Modern humans have been catching and eating seafood for over 164,000 years. Early methods of catching seafood included hanging baskets in water, men feeding fish by rocks till enough fish gathered to catch them and to actually using poison from the Cyclamen root to drive the fish into nets waiting by. Primitive but effective.
Thankfully, our fishing methods have been updated since then with many different types of reels available to anglers.
At first, there seem as many types of ways to fish as there are fish in the sea! But rest assured, there is not.
From Baitcasting to Spinning and all the way to Trolling reels, it’s normal to be a bit overwhelmed with all the choices you have. Not to mention trying to figure out which is the best tool for you.
Types of Fishing Reels
Let’s take a look at the most popular choices of reels, where/when they are used and how they can help you no matter what experience you have as an angler.
Spincast reels are considered the easiest to use when being introduced to the world of fishing. The mechanics of the spincast reels are relatively simple to master and suitable for children and newbie anglers.
The beauty of the spincast reel is its simplicity. To use a spincast all you need to is press using your thumb on the push button mechanism and flick your wrist to cast the line towards the water.
Pros and Cons:
What makes spincast reels so interesting for beginners is their low cost and ease of use. They typically cost much less than other reels and remove from the equation some of the nastier sides that anglers experience with other reels such as backlash and tangled lines.
Due to Spincast’s smaller size, which reduces the amount of line available to cast and their less sturdy construction, they don’t usually last as long as other reels. However, this goes back to the point of this reel being perfect for children and beginners who eventually will upgrade to more advanced reels as their experience and interests in angling mature.
Fish and Types of Lures:
Due to its size and limited strength, look to use the Spincast reel with smaller fish like lake Trout, Arctic Grayling and Northern Pike.
Typical lures used with the Spincast Reel would be rooster tails, spoons and spinners, and light plastic bobbers
Spincast’s have limitations due to their simple design and manufacturing. You shouldn’t expect to start catching big fish with his reel. However, this makes for a perfect, economical way to get experience and figure out if fishing is right for you.
Most anglers cut their teeth with Spincast Reels and eventually upgrade to Spinning Reels. Although more difficult to use than a Spincast, the Spinning Reel opens you up to a new world of fishing with its abilities and strengths.
Spinning Reels are great for all types of anglers, from beginners to advanced. These reels allow for more finesse when it comes to fishing techniques. Combined with a medium light rod, Spinning reel’s versatility lays in its ability to use many different types of lures such as Skipping Tubes, Shaky Heads and Drop Shot Rigs to attract the desired fish These also allow the Angler to catch different fish in different environments (i.e. cloudier waters, different seasons). Versatility is a key attribute of the Spinning Reel.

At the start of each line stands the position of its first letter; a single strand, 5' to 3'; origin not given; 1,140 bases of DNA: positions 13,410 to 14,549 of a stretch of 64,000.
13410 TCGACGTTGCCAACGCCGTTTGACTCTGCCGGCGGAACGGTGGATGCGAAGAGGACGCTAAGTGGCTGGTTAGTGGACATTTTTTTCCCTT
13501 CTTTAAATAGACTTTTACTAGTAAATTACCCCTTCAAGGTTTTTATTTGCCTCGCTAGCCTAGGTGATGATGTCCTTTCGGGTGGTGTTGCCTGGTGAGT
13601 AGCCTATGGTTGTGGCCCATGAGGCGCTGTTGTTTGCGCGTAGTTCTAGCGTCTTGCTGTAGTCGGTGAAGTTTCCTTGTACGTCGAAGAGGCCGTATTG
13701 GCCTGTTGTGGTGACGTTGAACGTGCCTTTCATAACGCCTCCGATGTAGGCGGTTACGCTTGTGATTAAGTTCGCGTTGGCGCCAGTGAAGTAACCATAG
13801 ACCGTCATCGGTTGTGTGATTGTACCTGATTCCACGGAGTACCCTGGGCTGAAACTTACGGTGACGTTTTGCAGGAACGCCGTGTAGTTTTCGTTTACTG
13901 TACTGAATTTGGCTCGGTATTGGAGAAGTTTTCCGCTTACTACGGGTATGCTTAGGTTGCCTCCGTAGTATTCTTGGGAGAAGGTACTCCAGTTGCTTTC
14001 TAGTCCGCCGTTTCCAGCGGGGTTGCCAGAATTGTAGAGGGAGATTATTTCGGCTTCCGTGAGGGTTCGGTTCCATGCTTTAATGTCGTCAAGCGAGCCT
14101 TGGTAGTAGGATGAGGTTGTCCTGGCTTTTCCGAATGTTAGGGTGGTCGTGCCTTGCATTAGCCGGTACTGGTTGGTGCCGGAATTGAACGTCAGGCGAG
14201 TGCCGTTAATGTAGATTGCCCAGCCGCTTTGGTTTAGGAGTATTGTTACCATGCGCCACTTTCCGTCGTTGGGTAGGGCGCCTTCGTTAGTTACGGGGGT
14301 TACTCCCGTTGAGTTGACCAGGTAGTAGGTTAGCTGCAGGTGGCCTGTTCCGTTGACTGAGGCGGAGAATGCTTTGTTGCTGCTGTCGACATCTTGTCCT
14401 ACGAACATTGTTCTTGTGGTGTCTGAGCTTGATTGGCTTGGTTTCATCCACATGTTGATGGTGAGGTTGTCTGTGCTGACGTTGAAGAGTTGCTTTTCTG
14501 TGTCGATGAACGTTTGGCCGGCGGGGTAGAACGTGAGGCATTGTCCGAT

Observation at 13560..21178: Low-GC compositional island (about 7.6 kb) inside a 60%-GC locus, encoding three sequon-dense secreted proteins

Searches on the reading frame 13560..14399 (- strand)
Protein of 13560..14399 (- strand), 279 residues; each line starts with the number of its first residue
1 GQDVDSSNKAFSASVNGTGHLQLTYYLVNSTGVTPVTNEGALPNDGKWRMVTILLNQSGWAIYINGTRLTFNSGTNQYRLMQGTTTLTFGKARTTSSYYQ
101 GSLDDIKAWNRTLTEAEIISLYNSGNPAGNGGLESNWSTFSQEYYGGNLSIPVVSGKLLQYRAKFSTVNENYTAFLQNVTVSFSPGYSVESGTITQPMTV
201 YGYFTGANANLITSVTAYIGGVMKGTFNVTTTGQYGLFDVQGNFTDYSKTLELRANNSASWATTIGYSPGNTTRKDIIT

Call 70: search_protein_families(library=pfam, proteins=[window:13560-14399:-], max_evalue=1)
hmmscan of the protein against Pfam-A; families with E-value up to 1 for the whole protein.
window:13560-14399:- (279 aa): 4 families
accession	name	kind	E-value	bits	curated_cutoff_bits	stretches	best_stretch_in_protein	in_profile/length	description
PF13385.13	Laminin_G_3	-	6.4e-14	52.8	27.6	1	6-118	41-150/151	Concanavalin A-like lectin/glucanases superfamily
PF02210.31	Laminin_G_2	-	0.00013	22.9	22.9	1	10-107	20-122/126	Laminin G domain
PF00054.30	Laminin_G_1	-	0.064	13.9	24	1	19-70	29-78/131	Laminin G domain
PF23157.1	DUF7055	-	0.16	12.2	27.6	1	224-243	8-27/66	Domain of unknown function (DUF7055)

Pros and Cons:
Spinning Reels enjoy a reputation for ease of use and a flexibility that other reels don’t have. They can be enjoyed by beginners (with a bit of know-how) and intermediate anglers who like the ability to finesse fish. They are economical like Spincast’s and more durable.
Spinning Reels are particularly useful when using live bait that is light and with soft plastic lures. They launch off the spool with very little drag and that allows the line to go very far. Unlike Baitcaster Reels, they do not have issues with drag, which if you ask any angler, it’s the dreaded part of fishing.
Some concerns brought about using a Spinning Reel are that they tend not to be as accurate as Baitcasters when using heavier lures and don’t have the necessary power to haul in larger fish. Also, the spinning reel is inherently not as easy to control as a baitcaster due to the design of the reel.
Fish and Types of Lures:
The Spinning Reel is best suited for fish such as Bass, Redfish and Crappie. It can be used for salt and freshwater sources. As mentioned above, typical lures used with a Spinning reel would be live bait and soft plastic lures.
Spinning Reels are one of the most popular reels out on the market due to their ease of use and smaller learning curve compared to the Baitcaster reel. The Spinning Reel will perform perfectly well for the beginner or intermediate angler.
From Spincast to Spinners, Many anglers once they have gotten a feel for fishing, prefer to use Baitcast reels because of the amazing degree of precision and control that these reels can provide.
Baitcasters demand a level of skill to generate just the right amount of touch and release needed to move the rotating spool. Typically, even experienced anglers must have a lot of practice to get to a level of mastery that makes Baitcast fishing so rewarding and fun.
Once experienced with using a Baitcaster, you can specifically target much larger, stronger fish because of the unparalleled strength, durability and sheer accuracy that this type of reel provides for you.
Unlike Spincast and Spinner Reels which boast a simple, straightforward operation, Baitcasters require an angler to really take control. A great equation would be like driving an automatic car (Spincast Reel) compared to a stick shift (Baitcaster Reel). It’s a much more involved process in casting the line and the dreaded “backlash” of the line is a real possibility if not done properly.
Pros and Cons:
To be a successful angler you need great accuracy. Baitcasters offer this. You should select a reel that will help guide the bait in the preferred place in the water and to reduce the chance and avoid hitting something with your lure.
Fishing requires a lot of accuracy, and that is what a Baitcaster Reel will offer you. You could go home without any fish if you make a slight error with this reel. You need a reel that will help you place bait at the perfect place and avoid any complications with your lure
Some areas where Baitcasters excel are:
- Line casting – They handle thicker line much better than Spincasters or Spinning Reels.
- Weight- Baitcasters tend to be physically lighter than other reels which leads to better sensitivity and rod balance.
- Drag- Drag refers to the how much resistance the fish feels when its caught- basically, this means Baitcasters can handle much bigger fish VS other reels, without the rod snapping. Due to the durability and strength of the reels, Baitcasters can catch most any fish you desire.